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Launch of Coalition arts statement, 'Cultural frontier'

MONICA ATTARD: The Federal Coalition today launched its direction statement for the arts. Called the 'Cultural frontier', the document sets out to pre-empt the Keating Government's cultural statement to be announced later this month.

Opposition Leader, Alexander Downer, says the Coalition will place heavy emphasis on harnessing the information revolution in Australia and encouraging private sector support for the arts. Jonathan Harley reports that while the statement contains little which is new, it does mean that the arts will be an issue at the next election.

JONATHAN HARLEY: The title, 'Cultural frontier', implies Australia is undergoing a cultural and artistic transition, presumably a reflection of the nation's economic changes. No doubt we are going through economic transition, the question is: how does this translate into the artistic arena and, more importantly, into policy? - because politics is what today's statement is all about. Opposition Leader, Alexander Downer.

ALEXANDER DOWNER: In his speech on the night before the last Federal election, the Prime Minister revealed that, first, the Labor Party takes for granted the votes of the arts community, but he went on to say 'What have we done for them?'. Answer: not much. That's right.

The Labor Party has been in power for over 11 years and they have proved to be .. their government has proved to be unimaginative and certainly its rhetoric has been fine, but its reality as a government has been nothing like as creative and as constructive in terms of the arts as previous Coalition governments were in building so much of the institutional framework that we have for the arts in Australia, today.

JONATHAN HARLEY: At the 1993 election, the Fightback platform included plans to cut ABC funding by approximately $50 million and to review the role of the ABC orchestras, raising concerns about the Coalition's cultural commitment. Today's statement is intended to redress past perceptions and to seize the initiative, to lay the ground for the Opposition to say 'I told you so' when the Government releases its equivalent statement in a fortnight. And as a result, the cultural frontier is not specific, but an observation which may be made about the statement is the stress it places on the relationship between industry and the arts. Private sector funding for the arts has been dropping over the last few years, which the Coalition blames largely on the Keating Government; no mention of the recession and, more importantly, no mention of how the Coalition would encourage a culture of commercial funding for the arts.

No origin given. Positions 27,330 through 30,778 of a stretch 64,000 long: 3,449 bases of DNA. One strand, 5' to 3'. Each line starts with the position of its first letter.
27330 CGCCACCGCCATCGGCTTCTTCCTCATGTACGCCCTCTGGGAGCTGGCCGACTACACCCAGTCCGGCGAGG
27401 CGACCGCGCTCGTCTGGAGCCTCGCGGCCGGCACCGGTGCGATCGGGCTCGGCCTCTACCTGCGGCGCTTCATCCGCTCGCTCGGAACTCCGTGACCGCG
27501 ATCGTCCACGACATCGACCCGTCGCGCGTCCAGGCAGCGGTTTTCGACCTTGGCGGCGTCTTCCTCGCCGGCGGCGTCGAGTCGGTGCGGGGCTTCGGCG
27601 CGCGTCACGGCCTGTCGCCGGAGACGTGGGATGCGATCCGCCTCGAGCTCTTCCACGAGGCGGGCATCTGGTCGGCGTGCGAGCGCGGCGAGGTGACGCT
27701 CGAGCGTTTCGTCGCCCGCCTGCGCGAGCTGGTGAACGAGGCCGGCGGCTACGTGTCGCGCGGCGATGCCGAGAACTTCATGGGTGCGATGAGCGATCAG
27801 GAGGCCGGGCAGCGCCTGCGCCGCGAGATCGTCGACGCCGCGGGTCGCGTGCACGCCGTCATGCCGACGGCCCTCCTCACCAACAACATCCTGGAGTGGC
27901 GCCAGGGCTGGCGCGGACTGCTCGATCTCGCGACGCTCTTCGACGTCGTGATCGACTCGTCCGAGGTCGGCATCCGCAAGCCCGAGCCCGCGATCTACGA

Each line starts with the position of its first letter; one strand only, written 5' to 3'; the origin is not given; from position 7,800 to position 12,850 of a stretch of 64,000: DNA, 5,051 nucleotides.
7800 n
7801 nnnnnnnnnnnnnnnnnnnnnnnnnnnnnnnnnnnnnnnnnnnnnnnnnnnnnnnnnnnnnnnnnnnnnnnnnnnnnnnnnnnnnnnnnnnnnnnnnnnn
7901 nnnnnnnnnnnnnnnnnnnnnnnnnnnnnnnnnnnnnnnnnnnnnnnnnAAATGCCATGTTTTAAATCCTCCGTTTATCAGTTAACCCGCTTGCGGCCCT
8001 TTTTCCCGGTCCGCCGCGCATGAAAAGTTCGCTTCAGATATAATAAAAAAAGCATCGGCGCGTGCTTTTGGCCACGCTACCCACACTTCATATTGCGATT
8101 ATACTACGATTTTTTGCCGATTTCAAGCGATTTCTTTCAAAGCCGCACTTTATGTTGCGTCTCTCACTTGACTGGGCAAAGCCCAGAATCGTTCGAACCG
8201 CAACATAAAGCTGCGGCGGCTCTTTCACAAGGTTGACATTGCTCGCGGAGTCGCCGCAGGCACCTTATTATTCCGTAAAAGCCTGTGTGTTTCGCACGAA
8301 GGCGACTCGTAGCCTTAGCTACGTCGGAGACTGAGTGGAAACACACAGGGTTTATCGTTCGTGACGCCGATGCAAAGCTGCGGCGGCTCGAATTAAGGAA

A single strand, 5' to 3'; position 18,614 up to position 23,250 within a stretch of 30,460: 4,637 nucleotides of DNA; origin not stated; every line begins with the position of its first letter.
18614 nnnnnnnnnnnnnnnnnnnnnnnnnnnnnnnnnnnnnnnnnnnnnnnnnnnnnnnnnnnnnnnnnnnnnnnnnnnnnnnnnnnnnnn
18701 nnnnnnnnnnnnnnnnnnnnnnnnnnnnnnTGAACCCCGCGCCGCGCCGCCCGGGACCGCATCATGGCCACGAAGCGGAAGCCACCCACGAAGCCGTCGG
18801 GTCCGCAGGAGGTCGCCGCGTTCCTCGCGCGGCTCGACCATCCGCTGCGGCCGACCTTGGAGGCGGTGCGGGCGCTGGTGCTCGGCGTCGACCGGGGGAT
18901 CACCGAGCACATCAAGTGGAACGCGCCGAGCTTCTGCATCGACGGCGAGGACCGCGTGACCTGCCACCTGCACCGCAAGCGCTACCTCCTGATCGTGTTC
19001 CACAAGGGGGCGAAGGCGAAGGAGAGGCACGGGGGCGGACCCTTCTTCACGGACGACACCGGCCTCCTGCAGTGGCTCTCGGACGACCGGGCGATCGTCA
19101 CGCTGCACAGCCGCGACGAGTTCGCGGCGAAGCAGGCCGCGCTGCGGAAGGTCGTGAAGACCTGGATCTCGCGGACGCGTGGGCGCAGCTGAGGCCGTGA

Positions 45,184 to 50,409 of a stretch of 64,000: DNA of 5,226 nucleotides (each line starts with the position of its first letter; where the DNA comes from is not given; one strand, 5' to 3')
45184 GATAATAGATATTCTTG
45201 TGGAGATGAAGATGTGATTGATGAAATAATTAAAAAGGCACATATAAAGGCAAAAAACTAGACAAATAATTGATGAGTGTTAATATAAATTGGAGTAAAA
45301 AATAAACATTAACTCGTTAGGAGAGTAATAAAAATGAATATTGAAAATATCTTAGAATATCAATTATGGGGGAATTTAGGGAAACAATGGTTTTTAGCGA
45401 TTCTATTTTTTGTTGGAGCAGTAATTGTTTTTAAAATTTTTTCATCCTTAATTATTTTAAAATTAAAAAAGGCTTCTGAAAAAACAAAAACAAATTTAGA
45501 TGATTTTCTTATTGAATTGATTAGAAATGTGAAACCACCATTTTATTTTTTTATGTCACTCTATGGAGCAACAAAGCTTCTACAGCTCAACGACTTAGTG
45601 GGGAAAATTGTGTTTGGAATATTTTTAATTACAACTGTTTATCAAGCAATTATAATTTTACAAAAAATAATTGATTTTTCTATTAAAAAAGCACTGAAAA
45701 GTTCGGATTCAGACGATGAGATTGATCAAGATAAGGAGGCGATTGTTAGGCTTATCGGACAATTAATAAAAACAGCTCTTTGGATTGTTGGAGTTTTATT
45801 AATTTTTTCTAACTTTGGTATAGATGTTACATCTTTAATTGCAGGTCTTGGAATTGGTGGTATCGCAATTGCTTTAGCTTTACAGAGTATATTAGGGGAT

But this is a statement of priorities, not policies. There is, of course, one area in which private investment doesn't need any encouragement, and that's in information technology, including the so-called 'information superhighway'. And the message from the cultural frontier is: not only is information technology the frontier of economic growth, it's also the frontier of cultural and artistic growth.

ALEXANDER DOWNER: There is a very strong commitment by us to using technology to enhance access to the arts, generally, and also we believe within the arts as well to their use of technology. And I think one of the, if you like, frontier issues for the arts, as is generally true for Australia as a society, is how we're going to handle the development of new technologies and ensure they work to our advantage.

Now, I am an enthusiast about new technology, but it's got to be properly organised and used to the advantage of all Australians. It shouldn't be used for the benefit of a narrow group in the community. And the relationship between technology and the arts I think is an important issue; it's a frontier issue.

JONATHAN HARLEY: But the cultural frontier raises more questions than it answers, especially for the role of the information revolution. The risk is that access to culture becomes a question of access to technology; the assumption being that if the means of delivery are in place, the quality of content will look after itself. Furthermore, culture becomes a question of consumption rather than participation. What about performing arts? Will our theatres, concert halls and cinemas be empty if everything is on line? Finally, there's the question of Australian culture. If we become a nation of pay TV and electronic mail watchers, will our local products stand up to the flood of overseas material?

But these questions aren't unique to the Coalition's arts statement, and no doubt they'll be raised again when the Government releases its cultural document on 18 October.

MONICA ATTARD: Jonathan Harley reporting.